Parque Nacional Soberania is only 27km from Panama City, making it a very-accessible tropical rainforest. It extends from Limon on on Lago Gatun to just north of Paraiso and hosts 125 known mammal species, 402 bird species, 55 amphibian species, 79 reptile species, and 34 fresh-water fish species. The 17km-long dirt Pipeline Road (Camino del Oleoducto or Sendero Oleoducto) is famous for its birdlife, with more than four hundred species spotted from the trail. The road was built by the USA during WWII to service an oil pipeline that was built but never used during the war.

The Panama Rainforest Discovery Center has a 32m (172 steps) observation tower made of recycled material from the canal that is great for early-morning bird spotting, some hiking trails, and feeding stations for some fifteen species of hummingbirds.

We based ourselves at the Gamboa Rainforest Resort.



Agoutis are small rodents native to Central America. They are related to guinea pigs, capybaras, and pacas.

Central American agouti, Dasyprocta punctata 

Coatimundis (coatis) are omnivorous diurnal mammals native to South and Central America, Mexico, and the southwestern United States. They are related to raccoons.

White-nosed coati, Nasua narica

White-tailed deer are a medium-sized deer native to North, Central and South America. The Central American animals are smaller and less conspicuous than the northern ones and have much smaller antlers.

White-tailed deer, Odocoileus virginianus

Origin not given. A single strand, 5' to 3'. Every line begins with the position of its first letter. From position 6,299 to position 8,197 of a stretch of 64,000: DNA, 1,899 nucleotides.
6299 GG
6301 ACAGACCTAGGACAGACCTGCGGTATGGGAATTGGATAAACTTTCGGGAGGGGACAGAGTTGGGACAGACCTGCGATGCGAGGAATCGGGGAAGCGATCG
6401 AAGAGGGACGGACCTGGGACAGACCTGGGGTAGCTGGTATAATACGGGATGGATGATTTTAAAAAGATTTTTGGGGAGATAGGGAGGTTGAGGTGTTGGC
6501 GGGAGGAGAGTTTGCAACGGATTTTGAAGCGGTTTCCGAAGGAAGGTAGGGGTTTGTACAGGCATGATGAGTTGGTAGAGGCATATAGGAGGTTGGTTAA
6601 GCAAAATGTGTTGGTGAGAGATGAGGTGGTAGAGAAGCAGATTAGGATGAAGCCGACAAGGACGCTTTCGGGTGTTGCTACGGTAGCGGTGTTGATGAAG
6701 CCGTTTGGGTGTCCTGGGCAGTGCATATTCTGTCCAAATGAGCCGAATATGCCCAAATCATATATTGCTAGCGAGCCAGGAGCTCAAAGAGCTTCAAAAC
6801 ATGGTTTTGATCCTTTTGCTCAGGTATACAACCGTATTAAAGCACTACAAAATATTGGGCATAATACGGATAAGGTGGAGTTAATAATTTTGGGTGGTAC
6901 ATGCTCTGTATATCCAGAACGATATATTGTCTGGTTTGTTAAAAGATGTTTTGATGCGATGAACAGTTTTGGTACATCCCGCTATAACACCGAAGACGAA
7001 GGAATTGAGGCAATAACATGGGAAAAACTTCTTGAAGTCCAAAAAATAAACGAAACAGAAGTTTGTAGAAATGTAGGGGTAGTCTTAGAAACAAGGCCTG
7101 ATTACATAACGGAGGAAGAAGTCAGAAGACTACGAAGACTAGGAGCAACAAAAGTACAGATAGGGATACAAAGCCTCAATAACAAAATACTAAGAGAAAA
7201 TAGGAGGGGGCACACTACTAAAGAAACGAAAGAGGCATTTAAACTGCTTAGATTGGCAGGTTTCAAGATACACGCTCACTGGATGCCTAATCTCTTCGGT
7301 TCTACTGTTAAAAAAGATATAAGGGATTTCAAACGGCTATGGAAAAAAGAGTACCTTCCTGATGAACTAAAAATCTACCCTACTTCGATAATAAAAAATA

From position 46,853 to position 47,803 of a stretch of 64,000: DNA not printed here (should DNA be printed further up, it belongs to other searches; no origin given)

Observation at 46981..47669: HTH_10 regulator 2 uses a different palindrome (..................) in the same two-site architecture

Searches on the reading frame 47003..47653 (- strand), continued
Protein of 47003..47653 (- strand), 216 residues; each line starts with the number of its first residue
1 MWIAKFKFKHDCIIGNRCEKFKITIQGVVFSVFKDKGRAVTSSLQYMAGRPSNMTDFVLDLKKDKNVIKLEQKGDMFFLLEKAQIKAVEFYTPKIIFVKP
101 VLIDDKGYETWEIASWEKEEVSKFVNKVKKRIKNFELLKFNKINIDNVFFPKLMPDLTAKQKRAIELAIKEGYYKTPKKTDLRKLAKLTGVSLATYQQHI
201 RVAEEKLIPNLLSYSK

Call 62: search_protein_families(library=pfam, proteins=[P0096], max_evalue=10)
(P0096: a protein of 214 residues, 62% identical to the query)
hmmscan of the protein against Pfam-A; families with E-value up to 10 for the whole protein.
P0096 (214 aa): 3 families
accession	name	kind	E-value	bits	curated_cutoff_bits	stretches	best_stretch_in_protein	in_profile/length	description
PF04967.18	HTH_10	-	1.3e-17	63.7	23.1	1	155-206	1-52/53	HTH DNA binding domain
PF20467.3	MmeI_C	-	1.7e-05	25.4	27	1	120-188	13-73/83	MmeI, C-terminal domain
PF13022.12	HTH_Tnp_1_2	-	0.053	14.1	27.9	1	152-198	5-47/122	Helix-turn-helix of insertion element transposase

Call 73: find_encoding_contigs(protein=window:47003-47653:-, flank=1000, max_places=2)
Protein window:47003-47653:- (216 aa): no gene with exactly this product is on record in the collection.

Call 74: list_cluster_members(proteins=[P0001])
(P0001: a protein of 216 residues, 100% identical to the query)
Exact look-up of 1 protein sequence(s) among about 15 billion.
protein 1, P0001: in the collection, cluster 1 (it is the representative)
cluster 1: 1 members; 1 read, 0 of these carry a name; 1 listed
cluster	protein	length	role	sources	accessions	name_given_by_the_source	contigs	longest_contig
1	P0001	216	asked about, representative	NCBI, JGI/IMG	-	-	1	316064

Sloths, Neotropical animals related to anteeaters, are noted for their slowness of movement, spending most of their lives hanging upside-down from rainforest trees. All sloths have three toes on their rear limbs.

Hoffmann's two-toed sloth, Choloepus hoffmanni

Brown-throated three-toed sloth, Bradypus variegatus. The striped color pattern on its back shows this one is a male.


Capuchin monkeys occupy the wet lowland forests on the Caribbean coast of Panama and the deciduous dry forest on the Pacific coast.

Panamanian white-faced capuchin, Cebus imitator

Howler monkeys are the most widespread primate genus in the Neotropics, native to South and Central American forests. They are famous for their loud howls, which can be heard up to three miles away even through dense rainforest. There are fifteen species. They eat fruit and leaves.

Mantled howler, Alouatta palliata

Tamarin monkeys are omnivorous squirrel-sized New World monkeys. There are twenty-two species. The tiny Geoffroy's tamarin is the only Central American species.

Geoffroy's tamarin (Panamnian, red-crested, or rufous-naped tamarin, mono titi), Saguinus geoffroyi


The Meso-American slider turtle is found from Mexico to Columbia.

Meso-American slider, Trachemys venusta uhrigi

Caimans are related to alligators. They are found in Mexico and Central and South America.

Spectacled caiman, Caiman crocodilus

American crocodiles are a crocodilian species found in the Neotropics. They can tolerate salt water. It is the largest reptile in Central America.

American crocodile, Crocodylus acutus

Snakes: the fer-de-lance is a highly poisonous pit viper. They are fast-moving and readily bite if annoyed.

Fer-de-lance (terciopelo), Bothrops asper

Iguanas: The green (American or common green) iguana is a large arboreal lizard with a row of spines along its back.

Green iguana, Iguana iguana

Basilisks are endemic to southern Mexico, Centra America, and northern South America. There are four species.

Striped (brown) basilisk, Basiliscus vittatus



Leafcutter ants (one of 47 species in two genera)


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Tropical buckeye, Junonia evarete

White peacock, Anartia jatrophae

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Pavon emperor, Doxocopa pavon




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Last modified 9 March 2024